Approved! The UK competition watchdog doesn't have any objections against BT merging with EE. But rivals disagree

BT-EE merger cleared by competition watchdog

The Competition and Markets Authority (CMA) has approved the £12.5bn merger between telecoms giant BT and mobile phone firm EE, despite the concerns of the firms’ rivals that the transaction will affect competition.

The merger, announced in February this year, will be completed in March 2016.

The CMA said there were no legal obstacles towards the merger as the two firms operated largely in separate areas.

"The group does not provisionally believe that, in a dynamic and evolving sector, it is more likely than not that BT/EE will be able to use its position to damage competition or the interests of consumers,” said John Wotton, chairman of the CMA inquiry.

"We recognise that this is a merger which is important to many consumers and businesses. We have heard a number of concerns from competitors. After a detailed investigation, our provisional view is that these concerns will not translate into a competition problem in practice."

The two firms involved have said the deal will enable them to invest billions more into Britain's digital economy.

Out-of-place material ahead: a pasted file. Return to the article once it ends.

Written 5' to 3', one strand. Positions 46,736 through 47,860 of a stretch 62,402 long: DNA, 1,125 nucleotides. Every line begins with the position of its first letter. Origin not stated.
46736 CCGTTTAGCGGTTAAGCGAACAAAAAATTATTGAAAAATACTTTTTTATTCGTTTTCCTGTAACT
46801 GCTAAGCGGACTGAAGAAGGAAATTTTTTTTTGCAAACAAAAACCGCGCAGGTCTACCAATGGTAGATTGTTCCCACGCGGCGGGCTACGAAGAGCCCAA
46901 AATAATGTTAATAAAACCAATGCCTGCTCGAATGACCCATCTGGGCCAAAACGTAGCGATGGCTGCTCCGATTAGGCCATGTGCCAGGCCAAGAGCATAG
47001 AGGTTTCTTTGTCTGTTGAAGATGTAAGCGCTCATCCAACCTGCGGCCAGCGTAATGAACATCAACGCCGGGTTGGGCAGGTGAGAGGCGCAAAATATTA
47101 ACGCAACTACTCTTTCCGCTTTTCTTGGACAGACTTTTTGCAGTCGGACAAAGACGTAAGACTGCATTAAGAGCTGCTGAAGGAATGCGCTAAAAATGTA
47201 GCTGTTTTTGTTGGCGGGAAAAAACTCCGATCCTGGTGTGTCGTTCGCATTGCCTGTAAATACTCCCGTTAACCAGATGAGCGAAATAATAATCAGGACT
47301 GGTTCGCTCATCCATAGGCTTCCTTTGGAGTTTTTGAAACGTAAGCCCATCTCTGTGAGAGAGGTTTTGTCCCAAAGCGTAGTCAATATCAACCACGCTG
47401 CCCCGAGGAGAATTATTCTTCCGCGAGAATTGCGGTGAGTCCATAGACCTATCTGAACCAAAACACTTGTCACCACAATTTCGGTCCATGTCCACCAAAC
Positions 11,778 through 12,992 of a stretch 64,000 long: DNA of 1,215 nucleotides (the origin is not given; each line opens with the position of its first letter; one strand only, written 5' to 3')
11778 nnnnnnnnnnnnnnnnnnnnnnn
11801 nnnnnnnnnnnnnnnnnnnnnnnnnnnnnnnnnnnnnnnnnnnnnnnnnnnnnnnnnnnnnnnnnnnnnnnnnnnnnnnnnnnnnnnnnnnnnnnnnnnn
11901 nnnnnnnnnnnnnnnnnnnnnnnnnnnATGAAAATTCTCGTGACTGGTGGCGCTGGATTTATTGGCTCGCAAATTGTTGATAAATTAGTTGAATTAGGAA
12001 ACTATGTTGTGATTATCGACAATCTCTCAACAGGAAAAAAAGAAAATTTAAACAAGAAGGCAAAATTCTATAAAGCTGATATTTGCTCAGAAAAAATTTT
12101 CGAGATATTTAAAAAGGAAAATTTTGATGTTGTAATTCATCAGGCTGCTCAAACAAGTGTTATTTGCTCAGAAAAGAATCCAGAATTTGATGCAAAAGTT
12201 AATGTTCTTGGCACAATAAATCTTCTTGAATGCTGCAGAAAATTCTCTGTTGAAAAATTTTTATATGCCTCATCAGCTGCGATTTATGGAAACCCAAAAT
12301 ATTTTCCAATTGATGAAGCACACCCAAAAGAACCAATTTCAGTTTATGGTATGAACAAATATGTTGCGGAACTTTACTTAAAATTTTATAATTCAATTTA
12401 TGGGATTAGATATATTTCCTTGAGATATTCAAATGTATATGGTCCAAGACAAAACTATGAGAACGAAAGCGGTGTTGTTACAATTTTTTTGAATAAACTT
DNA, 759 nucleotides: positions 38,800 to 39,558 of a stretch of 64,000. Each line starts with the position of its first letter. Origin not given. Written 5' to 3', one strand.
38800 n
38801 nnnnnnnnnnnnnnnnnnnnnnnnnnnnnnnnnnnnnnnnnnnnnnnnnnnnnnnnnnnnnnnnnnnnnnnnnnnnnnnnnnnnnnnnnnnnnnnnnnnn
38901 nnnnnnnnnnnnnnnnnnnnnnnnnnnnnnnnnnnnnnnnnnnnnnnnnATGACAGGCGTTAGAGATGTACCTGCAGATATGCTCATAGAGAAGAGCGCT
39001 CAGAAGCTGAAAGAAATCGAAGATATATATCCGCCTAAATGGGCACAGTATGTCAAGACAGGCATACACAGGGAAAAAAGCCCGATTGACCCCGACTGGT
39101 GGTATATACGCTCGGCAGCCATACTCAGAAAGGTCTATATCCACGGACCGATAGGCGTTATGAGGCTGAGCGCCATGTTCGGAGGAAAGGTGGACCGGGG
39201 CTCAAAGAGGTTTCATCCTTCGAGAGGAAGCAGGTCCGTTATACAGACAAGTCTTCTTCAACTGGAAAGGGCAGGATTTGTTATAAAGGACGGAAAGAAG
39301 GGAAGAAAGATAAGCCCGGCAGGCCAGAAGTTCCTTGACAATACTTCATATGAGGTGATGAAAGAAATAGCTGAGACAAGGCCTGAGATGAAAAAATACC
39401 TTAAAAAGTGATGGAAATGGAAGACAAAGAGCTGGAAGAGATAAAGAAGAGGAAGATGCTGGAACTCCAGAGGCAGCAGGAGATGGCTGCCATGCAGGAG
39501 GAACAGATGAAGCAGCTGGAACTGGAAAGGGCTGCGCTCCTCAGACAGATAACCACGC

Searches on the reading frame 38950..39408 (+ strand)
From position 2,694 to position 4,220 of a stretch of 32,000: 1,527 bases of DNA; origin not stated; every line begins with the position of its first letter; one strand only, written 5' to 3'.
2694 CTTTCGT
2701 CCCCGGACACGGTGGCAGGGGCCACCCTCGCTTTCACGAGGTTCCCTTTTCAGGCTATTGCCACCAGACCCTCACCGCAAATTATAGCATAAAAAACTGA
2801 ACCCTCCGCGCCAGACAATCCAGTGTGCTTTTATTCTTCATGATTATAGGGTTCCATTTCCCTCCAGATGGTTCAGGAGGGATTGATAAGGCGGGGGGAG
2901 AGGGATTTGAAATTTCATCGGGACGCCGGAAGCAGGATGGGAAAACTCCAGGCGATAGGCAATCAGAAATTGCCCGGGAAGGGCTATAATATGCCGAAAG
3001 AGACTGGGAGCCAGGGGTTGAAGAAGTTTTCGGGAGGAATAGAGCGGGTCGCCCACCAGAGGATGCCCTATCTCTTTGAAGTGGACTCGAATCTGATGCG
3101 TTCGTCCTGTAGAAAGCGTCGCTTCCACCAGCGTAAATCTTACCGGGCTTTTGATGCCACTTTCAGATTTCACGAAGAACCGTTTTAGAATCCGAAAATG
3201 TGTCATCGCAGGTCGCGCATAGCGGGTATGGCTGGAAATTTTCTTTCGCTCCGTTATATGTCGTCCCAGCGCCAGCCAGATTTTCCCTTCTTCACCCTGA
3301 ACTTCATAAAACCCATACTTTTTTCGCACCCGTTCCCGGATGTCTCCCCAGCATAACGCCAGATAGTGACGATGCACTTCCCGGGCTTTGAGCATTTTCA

However, the competitors - led by Vodafone - voiced their concerns that a merger between the largest mobile provider EE and BT, which dominates in the landlines and broadband sector, could seriously harm customers and businesses.

"We strongly believe the combination of the UK's dominant supplier of digital fixed infrastructure, upon which all other providers rely, with the largest mobile operator would have a negative impact on the market and the services available to millions of UK consumers and businesses,” said Vodafone’s spokesperson.

"Overall, we are disappointed to read these initial findings by the CMA."

The CMA will publish the full findings of its provisional report later this week alongside all other published information relating to the inquiry.

Interested parties will have until 19 November to put forward their response to these provisional findings. The CMA has also set a deadline of ‘early December’ for any other submissions related to the inquiry.

The final report will be published no later than 18 January.

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